IT IS one o’clock on a Thursday afternoon and David Kennedy is doing what he has done each week for 30 years.
He is putting his headphones on, checking that the CDs are loaded and starting his two-hour classical music radio show on community radio station Phoenix FM.
This month David is celebrating 30th anniversary.
He often chooses a theme for his shows, recently it was Halloween.
He talks with such enthusiasm about the creative process he goes through when selecting the themes and the music to go with each theme.
In fact, it’s an ongoing process where ideas pop into his head almost every day.
It consumes him, but it’s certainly no burden.
And although he’s been at it for 30 years, he has never run out of ideas.
David was a teacher of the classics - ancient history, Roman history and French history - and politics.
He then went into politics, serving in the state and federal parliaments.
“I loved the classics and of course they go hand in hand with my love for classical music,” he says.
But it’s classical music that really moves David.
“Classical music brings me infinite pleasure,” he says. “At 18 I picked up Swan Lake and Tchaikovsky’s 1812 Overture.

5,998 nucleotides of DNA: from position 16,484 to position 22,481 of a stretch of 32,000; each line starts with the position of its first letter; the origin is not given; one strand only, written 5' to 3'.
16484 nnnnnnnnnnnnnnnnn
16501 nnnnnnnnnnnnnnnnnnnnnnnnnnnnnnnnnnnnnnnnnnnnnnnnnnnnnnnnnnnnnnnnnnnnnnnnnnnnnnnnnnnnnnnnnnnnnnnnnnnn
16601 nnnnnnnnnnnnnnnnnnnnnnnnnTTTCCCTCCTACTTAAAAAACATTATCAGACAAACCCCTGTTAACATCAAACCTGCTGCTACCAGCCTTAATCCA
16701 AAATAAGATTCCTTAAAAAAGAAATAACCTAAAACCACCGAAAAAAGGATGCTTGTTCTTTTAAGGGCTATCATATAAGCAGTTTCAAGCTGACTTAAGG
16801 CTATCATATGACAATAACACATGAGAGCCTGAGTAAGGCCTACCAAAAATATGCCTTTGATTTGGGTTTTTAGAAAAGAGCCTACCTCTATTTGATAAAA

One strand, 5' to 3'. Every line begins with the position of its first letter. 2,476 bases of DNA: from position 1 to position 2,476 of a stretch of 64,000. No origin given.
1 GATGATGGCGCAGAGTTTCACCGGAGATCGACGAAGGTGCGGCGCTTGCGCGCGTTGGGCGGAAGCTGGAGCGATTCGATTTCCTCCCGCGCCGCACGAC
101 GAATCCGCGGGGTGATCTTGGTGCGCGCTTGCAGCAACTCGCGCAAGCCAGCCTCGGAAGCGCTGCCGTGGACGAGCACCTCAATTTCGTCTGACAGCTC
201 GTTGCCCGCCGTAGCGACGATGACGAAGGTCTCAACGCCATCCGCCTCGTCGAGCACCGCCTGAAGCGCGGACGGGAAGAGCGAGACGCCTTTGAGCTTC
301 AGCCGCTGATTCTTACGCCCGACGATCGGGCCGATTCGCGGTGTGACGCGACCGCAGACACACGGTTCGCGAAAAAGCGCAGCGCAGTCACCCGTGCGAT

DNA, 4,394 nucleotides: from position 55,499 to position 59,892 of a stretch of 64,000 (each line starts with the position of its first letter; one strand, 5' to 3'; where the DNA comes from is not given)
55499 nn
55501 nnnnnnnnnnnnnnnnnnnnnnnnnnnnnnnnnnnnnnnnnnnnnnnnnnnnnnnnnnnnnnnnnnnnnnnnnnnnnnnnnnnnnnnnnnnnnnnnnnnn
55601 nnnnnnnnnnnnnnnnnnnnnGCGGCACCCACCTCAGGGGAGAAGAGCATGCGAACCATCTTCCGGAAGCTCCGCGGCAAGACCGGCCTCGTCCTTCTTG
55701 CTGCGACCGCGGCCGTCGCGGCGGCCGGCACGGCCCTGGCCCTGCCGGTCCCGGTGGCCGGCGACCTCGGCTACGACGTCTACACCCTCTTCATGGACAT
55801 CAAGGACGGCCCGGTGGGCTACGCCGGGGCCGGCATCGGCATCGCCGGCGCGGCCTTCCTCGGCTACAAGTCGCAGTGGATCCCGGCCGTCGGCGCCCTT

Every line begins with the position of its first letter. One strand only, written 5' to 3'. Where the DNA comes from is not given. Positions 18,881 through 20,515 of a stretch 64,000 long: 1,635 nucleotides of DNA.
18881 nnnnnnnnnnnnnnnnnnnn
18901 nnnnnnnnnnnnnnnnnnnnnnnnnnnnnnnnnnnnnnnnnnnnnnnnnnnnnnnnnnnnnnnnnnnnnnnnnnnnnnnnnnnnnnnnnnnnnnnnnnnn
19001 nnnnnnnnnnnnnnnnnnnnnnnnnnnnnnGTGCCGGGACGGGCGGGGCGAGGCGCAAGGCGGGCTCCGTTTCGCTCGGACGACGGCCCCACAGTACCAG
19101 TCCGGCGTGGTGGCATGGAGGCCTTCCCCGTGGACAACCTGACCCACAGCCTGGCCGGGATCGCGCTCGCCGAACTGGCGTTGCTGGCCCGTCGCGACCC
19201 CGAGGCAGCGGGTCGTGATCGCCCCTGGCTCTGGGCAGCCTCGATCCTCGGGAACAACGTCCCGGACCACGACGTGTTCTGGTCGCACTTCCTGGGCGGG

“They were just bloody good tunes and it’s exciting music, beautiful melodies, beautifully orchestrated, and quite gripping, and then as you go on you realise how moving music can be.”
David speaks with such overwhelming passion – humming the tunes with power and contrast, and demonstrating the effect and strength of the pieces – he gets caught up almost in another world.
After his show each week, he needs quite some time to come back down to earth, such is the power that two hours of classical music has on him.
He believes music can have a powerful impact on people.
“There’s no question that music can excite you and direct you and give you the recognition of what is beautiful and what is eternal, what’s lasting in life,” he says.
“People can associate music with a particular stage with their life.”
David gets emotional when the topic turns to the most meaningful music in his vast collection.
“I mean, I have half a dozen to a dozen pieces of music that always bring back big memories, and ah, yeah, I mean, I don’t know how to talk about that without getting a bit weepy,” he says.
“Because you associate feelings with it, important things in life.
“People always have particular pieces of music that they associate with their family or or their partner or their mother or father and music of any kind brings it back and classical music can bring it back.”
And after 30 years presenting his show, David says he has no plans to retire.
“I expect it will see me out,” he says.